RMAN BASICS

RMAN is not “too” different from WinZip. Since everybody knows WinZip, it will probably be easier to understand RMAN. Just like compressing a folder using WinZip, RMAN creates a compressed backup of the physical database files, including controlfiles, datafiles, archived logs and stores them somewhere. This somewhere can be a disk or a tape.

Therefore, the first important point to remember is:

“RMAN creates compressed backups of the physical database; if you prefer, RMAN zips the database, the way you like it”.

The usual definition for RMAN is given as,

Recovery Manager is a client/server application that uses database server sessions to perform backup and recovery. It stores metadata about its operations in the control file of the target database and, optionally, in a recovery catalog schema in an Oracle database.

Why Should we use RMAN

Ability to perform incremental backups.Ability to recover one block of a datafile.
Ability to perform the backup and restore with parallelization.
Ability to automatically delete archived redo logs after they are backed up.
Ability to automatically backup the control file and the SPFILE.
Ability to restart a failed backup without having to start from the beginning.
Ability to verify the integrity of the backup.
Ability to test the restore process without having to actually perform the restore.
Comparison of RMAN Automated and User-Managed Procedures
By using operating system commands for User-Managed Backup and Recovery , a DBA manually keeps track of all database files and backups. But RMAN performs these same tasks automatically.

Understanding the RMAN Architecture
An oracle RMAN comprises of RMAN EXECUTABLE This could be present and fired even through client side, TARGET DATABASE (This is the database which needs to be backed up) and RECOVERY CATALOG (Recovery catalog is optional otherwise backup details are stored in target database controlfile .)

About the RMAN Repository

The RMAN repository is a set of metadata that RMAN uses to store information about the target database and its backup and recovery operations. RMAN stores information about:

Backup sets and pieces
Image copies (including archived redo logs)
Proxy copies
The target database schema
Persistent configuration settings
If you start RMAN without specifying either CATALOG or NOCATALOG on the command line, then RMAN makes no connection to a repository. If you run a command that requires the repository, and if no CONNECT CATALOG command has been issued yet, then RMAN automatically connects in the default NOCATALOG mode. After that point, the CONNECT CATALOG command is not valid in the session.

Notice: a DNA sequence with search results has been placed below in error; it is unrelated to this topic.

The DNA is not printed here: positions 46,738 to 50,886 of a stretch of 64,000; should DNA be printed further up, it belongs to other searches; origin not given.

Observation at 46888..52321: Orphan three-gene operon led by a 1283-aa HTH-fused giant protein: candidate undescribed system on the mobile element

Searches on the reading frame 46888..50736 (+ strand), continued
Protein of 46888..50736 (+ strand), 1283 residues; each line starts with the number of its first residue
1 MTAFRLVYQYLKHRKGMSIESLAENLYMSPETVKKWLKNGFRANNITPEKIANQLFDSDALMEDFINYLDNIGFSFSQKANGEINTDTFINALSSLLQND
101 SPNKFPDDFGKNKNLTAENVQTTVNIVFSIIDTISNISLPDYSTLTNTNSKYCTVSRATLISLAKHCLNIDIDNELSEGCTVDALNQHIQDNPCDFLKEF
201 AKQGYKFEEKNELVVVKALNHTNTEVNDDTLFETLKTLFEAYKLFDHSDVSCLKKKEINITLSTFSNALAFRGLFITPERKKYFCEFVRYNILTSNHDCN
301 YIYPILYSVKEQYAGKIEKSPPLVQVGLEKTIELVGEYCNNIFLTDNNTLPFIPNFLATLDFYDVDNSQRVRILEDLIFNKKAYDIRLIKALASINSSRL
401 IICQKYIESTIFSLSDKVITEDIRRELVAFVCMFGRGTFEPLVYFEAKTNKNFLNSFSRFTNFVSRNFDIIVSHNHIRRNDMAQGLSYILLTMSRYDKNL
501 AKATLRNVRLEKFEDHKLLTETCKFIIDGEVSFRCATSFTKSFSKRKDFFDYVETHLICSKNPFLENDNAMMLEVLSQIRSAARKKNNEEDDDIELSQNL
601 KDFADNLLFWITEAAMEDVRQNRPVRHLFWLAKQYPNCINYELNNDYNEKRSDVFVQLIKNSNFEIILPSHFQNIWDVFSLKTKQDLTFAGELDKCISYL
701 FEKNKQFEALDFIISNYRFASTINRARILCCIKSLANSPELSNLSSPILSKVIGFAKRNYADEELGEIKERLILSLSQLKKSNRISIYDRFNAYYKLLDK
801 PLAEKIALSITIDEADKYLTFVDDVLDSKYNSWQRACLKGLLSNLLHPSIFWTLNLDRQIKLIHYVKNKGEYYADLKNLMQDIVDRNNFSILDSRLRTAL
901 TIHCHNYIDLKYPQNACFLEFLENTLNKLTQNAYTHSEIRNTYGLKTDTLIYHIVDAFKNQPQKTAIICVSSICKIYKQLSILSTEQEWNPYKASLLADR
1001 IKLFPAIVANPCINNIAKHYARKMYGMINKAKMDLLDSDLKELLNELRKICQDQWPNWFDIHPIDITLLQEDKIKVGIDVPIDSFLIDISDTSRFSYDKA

Types of Database Connections

You can connect to the following types of databases.
Target database
RMAN connects you to the target database with the SYSDBA privilege. If you do not have this privilege, then the connection fails.

Recovery catalog database

This database is optional: you can also use RMAN with the default NOCATALOG option.

Auxiliary database

You can connect to a standby database, duplicate database, or auxiliary instance (standby instance or tablespace point-in-time recovery instance
Note:
That a SYSDBA privilege is not required when connecting to the recovery catalog. The only requirement is that the RECOVERY_CATALOG_OWNER role be granted to the schema owner.

Using Basic RMAN Commands

After you have learned how to connect to a target database, you can immediately begin performing backup and recovery operations. Use the examples in this section to go through a basic backup and restore scenario using a test database. These examples assume the following:

The test database is in ARCHIVELOG mode.
You are running in the default NOCATALOG mode.
The RMAN executable is running on the same host as the test database.

Connecting to the Target Database

rman TARGET /

If the database is already mounted or open, then RMAN displays output similar to the following:

Recovery Manager: Release 9.2.0.0.0

connected to target database: RMAN (DBID=1237603294)

Reporting the Current Schema of the Target Database
In this example, you generate a report describing the target datafiles. Run the report schema command as follows:

RMAN> REPORT SCHEMA; (RMAN displays the datafiles currently in the target database.

Backing Up the Database

In this task, you back up the database to the default disk location. Because you do not specify the format parameter in this example, RMAN assigns the backup a unique filename.

You can make two basic types of backups: full and incremental.

Making a Full Backup

Run the backup command at the RMAN prompt as follows to make a full backup of the datafiles, control file, and current server parameter file (if the instance is started with a server parameter file) to the default device type:
RMAN> BACKUP DATABASE;

Making an Incremental Backup

Incremental backups are a convenient way to conserve storage space because they back up only database blocks that have changed. RMAN compares the current datafiles to a base backup, also called a level 0 backup, to determine which blocks to back up.

RMAN> BACKUP INCREMENTAL LEVEL 1 DATABASE;

Backing Up Archived Logs
Typically, database administrators back up archived logs on disk to a third-party storage medium such as tape. You can also back up archived logs to disk. In either case, you can delete the input logs automatically after the backup completes.To back up all archived logs and delete the input logs (from the primary archiving destination only), run the backup command at the RMAN prompt as follows:

RMAN> BACKUP ARCHIVELOG ALL DELETE INPUT;

Listing Backups and Copies

To list the backup sets and image copies that you have created, run the list command as follows:

RMAN> LIST BACKUP;

To list image copies, run the following command:

RMAN> LIST COPY;

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